Breaking the fear

I have often found myself wondering when the day will come, that I get cabin fever. If you watch TV, it seems to happen to almost anyone who is confined for too long, but it’s those final two words that I expect are the key to cabin fever, “too long”. What is too long? Well, if you listen to the inhabitants of places like Alaska or Finland, too long, can be the months of darkness that every winter brings. If you listen to the average teenager, it’s probably around a minute, especially if their friends are going out. Yet, here I am, in my 9th year of being housebound, and I too spend my winters in virtual darkness. Not because the sun doesn’t shine here, but because the winter is cold and shut curtains, keep the warmth in. Recently, I have been taking it one step further. Again to save money, I have always been sparing in my use of electric light, but I was finding myself getting headaches, and my desk lamp appeared to be at fault. For years, I have been able to touch type, but never truly trusted myself to get it right. So I took the decision, that I was going to turn that light off, and go for it. Guess what, I can type far better than I thought, in fact, I’m making fewer mistakes, as I can’t just take a glance down and then hit the wrong key. That discovery, I think, is also a clue to my not being caught in a fever.

Although inside, I believe myself to be the weakest person alive, always doubting myself and never sure about anything, I know that isn’t how I come across, nor is it the truth. I am just the same as everyone else, my self-doubt levels are no higher than anyone else’s, nor is my strength or anything else about me. It’s all about self-belief, something all of us lack. It is hard when we compare ourselves to others, especially when they “appear” to be doing so much better than us at almost everything, not to see ourselves as a failure. It’s just the same when it comes to our health. Because we share the same diagnosis with someone else, or they share a symptom that we have, we can’t help but compare ourselves to them. We totally forget that different people are just that, different. We ignore the fact, that something as simple as a spasm, has a huge range of possible pains attached. We just see that apparently others cope better, but do they really? Our self-doubt grows even deeper when it comes to picturing our futures. I have had countless people say to me, that they don’t understand how I can be content, having been housebound for so long, because they can’t picture themselves being where I am for me than a day. Well, believe it or not, 15 years ago when I was diagnosed, neither could I. I like anyone else, looked with awe at those who were even partially housebound, surely all I had seen meant that cabin fever was a forgone conclusion. Yes, I could like anyone else, manage the odd week here and there, but weeks, months or years, never.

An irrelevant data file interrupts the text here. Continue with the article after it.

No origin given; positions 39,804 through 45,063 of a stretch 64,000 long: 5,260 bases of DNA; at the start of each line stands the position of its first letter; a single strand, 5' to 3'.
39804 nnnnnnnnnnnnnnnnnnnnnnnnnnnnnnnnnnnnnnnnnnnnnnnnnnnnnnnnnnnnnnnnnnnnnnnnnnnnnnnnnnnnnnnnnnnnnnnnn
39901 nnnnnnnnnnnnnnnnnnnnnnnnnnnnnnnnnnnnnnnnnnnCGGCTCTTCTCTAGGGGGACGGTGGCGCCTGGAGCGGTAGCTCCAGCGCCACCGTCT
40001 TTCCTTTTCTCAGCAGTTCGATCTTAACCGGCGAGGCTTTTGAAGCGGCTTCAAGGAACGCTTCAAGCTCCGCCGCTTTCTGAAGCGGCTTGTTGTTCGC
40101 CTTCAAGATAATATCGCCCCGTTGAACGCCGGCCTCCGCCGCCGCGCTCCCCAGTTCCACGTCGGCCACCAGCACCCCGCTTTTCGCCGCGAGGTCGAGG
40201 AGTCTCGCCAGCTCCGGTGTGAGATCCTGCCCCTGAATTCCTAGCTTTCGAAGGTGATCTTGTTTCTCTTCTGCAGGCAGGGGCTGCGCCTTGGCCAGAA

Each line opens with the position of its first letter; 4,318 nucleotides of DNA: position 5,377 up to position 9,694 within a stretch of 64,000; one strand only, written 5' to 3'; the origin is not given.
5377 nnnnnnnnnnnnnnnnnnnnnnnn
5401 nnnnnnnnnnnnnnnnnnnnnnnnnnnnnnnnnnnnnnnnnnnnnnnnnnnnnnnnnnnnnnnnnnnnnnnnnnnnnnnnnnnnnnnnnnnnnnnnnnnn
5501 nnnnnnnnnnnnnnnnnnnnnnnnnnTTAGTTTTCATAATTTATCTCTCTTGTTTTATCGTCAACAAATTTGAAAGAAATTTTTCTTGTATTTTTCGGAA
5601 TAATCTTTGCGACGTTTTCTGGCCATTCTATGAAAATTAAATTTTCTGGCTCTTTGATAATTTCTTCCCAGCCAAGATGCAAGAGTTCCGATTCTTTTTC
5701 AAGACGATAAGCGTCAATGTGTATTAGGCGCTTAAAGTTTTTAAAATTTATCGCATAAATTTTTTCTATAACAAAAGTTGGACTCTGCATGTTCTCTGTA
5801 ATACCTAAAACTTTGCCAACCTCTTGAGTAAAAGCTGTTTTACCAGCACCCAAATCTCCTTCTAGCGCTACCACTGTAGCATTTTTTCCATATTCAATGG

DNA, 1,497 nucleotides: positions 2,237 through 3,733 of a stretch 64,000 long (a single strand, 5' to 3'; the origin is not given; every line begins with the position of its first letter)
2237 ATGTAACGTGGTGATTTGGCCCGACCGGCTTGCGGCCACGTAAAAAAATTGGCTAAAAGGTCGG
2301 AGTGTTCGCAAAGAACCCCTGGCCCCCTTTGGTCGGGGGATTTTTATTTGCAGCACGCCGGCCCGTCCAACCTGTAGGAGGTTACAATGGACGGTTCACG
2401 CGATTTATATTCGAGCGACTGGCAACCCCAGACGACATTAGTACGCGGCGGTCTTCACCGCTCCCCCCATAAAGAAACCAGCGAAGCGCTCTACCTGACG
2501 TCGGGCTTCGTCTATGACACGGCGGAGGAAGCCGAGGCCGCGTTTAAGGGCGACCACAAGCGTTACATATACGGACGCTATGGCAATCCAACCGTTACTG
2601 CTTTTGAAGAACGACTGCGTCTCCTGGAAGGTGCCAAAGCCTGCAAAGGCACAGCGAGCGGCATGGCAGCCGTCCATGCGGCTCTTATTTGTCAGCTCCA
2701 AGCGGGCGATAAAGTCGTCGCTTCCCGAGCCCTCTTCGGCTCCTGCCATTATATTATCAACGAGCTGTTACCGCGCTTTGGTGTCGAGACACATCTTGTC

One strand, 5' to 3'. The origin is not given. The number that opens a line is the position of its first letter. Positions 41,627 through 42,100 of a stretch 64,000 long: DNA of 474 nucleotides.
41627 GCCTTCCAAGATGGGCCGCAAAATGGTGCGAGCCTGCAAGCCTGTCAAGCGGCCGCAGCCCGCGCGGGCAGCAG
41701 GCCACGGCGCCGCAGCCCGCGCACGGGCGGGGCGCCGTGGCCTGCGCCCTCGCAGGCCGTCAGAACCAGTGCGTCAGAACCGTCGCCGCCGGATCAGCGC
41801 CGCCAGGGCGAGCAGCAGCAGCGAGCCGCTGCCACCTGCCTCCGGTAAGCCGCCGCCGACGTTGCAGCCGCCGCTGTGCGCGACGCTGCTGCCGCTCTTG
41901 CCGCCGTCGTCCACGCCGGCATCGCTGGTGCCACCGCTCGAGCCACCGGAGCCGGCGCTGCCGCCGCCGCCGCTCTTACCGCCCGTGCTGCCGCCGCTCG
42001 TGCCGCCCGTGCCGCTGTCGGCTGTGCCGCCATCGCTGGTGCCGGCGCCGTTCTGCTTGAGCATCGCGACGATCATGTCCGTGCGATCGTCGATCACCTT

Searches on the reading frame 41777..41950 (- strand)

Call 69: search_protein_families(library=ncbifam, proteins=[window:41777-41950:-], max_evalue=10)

I have looked at my situation in so many different ways over the years. I have come up with theory after theory, and each has held rings of truth, but none totally fitted the bill. I don’t think that living as I do has any magical formula that makes it work, nor are there a set of steps that anyone can take. In a way it’s a little like my touch typing, it’s simply about doing it. Every single component of our health is simply about doing it. If you are coping with your health right now, don’t worry about the future, as when you get there, it will be just like the now, you’ll cope. Every step up in my health, at first, felt daunting. As the pain levels rose, I thought there was no way that I could take it, but I did and I do. It is a little like being on an escalator that you have been climbing for years. The higher up the stairs you travel, the more daunting the next step level seems, but when you do take that step, somehow, it feels right, a natural progression and nothing like you thought it would be like. By the time you reach the step level saying “housebound”, well, your ready for it. Your body doesn’t have the energy or oddly, even the desire to not rise to that step, it’s natural to be there. Hence no “cabin fever”.